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Jakarta Post

Connected care and aging population

Jakarta   /   Tue, October 18, 2016   /  02:17 pm
Connected care and aging population Illustration of 'connected care' approach. (Shutterstock/File)

Rapid economic and human development leading to increased life expectancy will eventually put Indonesia on the brink of a new social phenomenon: an aging population. 

Data from the Central Statistics Agency (BPS) has revealed that within the next four years, Indonesia’s aging population will reach 11.34 percent of the total population. The figure will increase by almost four times in 2050, which statistically means that one in four Indonesians will be over 65 years of age.

The progress in prolonging human life, if combined with unhealthy lifestyle choices, makes people more likely to develop non-communicable diseases such as stroke, cancer, heart disease or diabetes as they get older. 

That will undoubtedly place considerable pressure on Indonesia’s health-care system in the future, as an unwelcome addition to the government’s already increasing social security burdens. In short, today’s health care is unsustainable and will not be up to future challenges. A new approach to obtaining better outcomes at lower costs is needed.

Fortunately, our country is not alone in this unfamiliar journey. Other parts of the world, especially developed countries, have begun to cope with increasingly aging populations, creating more integrated health-care approaches that rely on data, technology and connectivity. It is simply called “connected care”.

The idea of connected care starts with the notion that health is not only the responsibility of health-care providers but also patients. 

Currently, patients tend to be “passive”, visiting doctors only when their health starts to deteriorate, leaving relatively few choices for treatment and, hence, increasing the cost of health care. A connected care approach, on the other hand, encourages patients to be more involved in managing their own health.

Connected care enables information sharing between all parts of the health system. On the very lowest level, this involves a smart watch or mobile application that tracks a person’s key health indicators such as heartbeat, nutrition, calories burned, or even sleep routine. 

On a higher level, this data is collected, analyzed and interpreted by sophisticated algorithms, so that whenever abnormal health results — even the slightest ones — are detected, the app can quickly alert the person while at the same time sending a notification to a doctor or hospital for further follow-up. 

In that way, people will become more empowered and health conscious, so they can adjust their lifestyles to become healthier long before a disease develops in their body. In addition, data integration with hospitals or a centralized healthcare system enables doctors to retain patients’ complete health information in order to provide appropriate feedback on disease prevention and make the right decisions when medical treatment is necessary.

Despite being promising, the implementation of connected care in Indonesia could face significant hurdles such as technology adoption and legal implications.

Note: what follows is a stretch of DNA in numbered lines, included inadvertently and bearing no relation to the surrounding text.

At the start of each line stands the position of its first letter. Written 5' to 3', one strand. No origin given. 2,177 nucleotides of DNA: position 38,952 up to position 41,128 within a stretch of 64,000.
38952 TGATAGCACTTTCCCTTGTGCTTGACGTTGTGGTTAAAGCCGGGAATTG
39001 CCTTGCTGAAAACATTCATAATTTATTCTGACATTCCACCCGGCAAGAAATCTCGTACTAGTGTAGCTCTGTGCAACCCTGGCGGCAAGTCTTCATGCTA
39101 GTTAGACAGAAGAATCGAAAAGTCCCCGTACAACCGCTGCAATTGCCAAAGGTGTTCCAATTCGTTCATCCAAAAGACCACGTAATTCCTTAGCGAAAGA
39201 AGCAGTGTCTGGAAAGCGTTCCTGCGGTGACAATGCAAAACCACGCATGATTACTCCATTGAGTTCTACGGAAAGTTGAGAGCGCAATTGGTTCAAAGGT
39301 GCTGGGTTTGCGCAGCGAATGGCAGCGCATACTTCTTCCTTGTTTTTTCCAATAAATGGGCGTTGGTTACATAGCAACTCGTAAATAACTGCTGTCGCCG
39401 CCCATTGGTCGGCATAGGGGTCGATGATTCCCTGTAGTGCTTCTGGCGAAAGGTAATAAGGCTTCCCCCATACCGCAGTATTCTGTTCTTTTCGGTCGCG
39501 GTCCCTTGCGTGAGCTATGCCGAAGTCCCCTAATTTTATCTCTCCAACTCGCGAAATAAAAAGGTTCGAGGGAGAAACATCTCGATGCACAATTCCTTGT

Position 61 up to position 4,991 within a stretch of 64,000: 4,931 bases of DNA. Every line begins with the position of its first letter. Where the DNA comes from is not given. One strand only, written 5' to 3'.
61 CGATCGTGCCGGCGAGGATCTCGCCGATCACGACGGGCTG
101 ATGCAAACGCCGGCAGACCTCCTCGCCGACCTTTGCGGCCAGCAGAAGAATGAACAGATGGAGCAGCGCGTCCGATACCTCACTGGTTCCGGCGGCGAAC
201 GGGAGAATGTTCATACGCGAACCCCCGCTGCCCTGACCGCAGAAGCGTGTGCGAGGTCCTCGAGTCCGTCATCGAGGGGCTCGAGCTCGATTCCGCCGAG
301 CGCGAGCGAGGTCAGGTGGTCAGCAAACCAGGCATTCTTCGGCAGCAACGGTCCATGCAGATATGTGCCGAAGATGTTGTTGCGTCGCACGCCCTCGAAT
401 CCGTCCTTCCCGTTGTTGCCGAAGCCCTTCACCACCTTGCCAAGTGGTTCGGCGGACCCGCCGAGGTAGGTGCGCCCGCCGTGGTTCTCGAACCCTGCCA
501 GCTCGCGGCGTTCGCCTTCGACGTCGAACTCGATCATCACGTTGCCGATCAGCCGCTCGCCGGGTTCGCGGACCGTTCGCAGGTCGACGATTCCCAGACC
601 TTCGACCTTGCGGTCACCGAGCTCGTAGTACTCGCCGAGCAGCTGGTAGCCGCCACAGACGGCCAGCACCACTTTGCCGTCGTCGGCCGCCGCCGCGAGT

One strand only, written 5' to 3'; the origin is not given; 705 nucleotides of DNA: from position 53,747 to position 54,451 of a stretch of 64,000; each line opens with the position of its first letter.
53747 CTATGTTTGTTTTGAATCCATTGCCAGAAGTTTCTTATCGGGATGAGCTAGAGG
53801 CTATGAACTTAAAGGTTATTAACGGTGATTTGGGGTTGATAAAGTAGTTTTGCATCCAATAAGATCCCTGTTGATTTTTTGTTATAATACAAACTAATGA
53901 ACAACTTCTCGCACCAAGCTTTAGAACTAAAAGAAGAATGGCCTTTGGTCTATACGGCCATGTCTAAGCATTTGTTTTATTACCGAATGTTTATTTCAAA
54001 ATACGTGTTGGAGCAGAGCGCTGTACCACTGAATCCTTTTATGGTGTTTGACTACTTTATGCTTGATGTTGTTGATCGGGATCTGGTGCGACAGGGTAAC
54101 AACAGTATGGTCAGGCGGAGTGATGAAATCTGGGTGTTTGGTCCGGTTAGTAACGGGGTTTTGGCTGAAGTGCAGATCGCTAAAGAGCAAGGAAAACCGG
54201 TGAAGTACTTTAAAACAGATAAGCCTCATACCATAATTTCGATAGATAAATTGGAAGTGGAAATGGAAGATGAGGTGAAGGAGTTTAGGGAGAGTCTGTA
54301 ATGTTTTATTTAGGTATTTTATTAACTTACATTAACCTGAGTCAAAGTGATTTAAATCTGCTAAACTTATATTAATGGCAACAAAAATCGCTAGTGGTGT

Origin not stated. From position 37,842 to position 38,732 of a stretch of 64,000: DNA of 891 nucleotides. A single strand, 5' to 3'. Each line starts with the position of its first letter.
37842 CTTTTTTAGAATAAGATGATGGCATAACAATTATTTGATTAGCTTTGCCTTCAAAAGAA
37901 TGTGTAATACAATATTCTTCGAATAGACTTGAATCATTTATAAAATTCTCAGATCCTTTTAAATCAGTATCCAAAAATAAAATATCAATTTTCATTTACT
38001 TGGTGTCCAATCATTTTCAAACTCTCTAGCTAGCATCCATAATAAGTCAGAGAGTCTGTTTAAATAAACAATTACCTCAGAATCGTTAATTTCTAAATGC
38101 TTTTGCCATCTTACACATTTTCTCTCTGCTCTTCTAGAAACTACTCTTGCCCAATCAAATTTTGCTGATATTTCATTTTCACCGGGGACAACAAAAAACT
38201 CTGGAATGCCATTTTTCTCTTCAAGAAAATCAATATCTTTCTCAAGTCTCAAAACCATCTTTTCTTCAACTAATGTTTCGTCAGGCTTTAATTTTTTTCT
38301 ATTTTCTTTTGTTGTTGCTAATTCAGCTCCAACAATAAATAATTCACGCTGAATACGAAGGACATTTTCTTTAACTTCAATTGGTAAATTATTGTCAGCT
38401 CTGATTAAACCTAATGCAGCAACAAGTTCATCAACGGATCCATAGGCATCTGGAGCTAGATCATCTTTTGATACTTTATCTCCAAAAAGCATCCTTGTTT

In order for connected care to be successfully implemented, both patients and health-care professionals must be willing to learn and be comfortable with technology. This may be a challenge especially for elderly people or those living in rural areas. However, the quick adoption of mobile technology among the younger generations will eventually take care of this problem in the long run.

The challenges from the legal perspective are bigger and have also been experienced by developed countries in their efforts to promote a connected care approach. Security compromises, data privacy and information breaches are among the top concerns that could preclude the adoption of connected care in the health system. 

These hurdles require special treatment by the government in the form of an appropriate and balanced regulatory framework in order to foster patient trust. 

People must have confidence that their data will not be shared irresponsibly or be used against them. Otherwise, they will be reluctant to share their user-generated information. The regulation should also remove doubts and concerns among health-care professionals who handle the data.

Although challenging and requiring a lot of effort, connected care may be the answer to ensure Indonesia is ready to address its aging population in the future. It should be recognized that health care is a matter of national financial stability. Thus, citizens must play an active role in maintaining their own health. 

The start of implementation does not have to be huge or involve significant resources. For instance, the government could set up pilot projects in certain cities, with the assistance of local authorities and in cooperation with medical companies. Once successful, it could be replicated in another places until the whole nation is integrated. 

By starting early, we can ensure that the nation is ready to handle the social phenomenon of an aging population when it occurs.

 

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The writer is a business tech consultant and investment practitioner focusing on the IT, fintech and healthtech sectors. The views expressed are his own.

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Disclaimer: The opinions expressed in this article are those of the author and do not reflect the official stance of The Jakarta Post.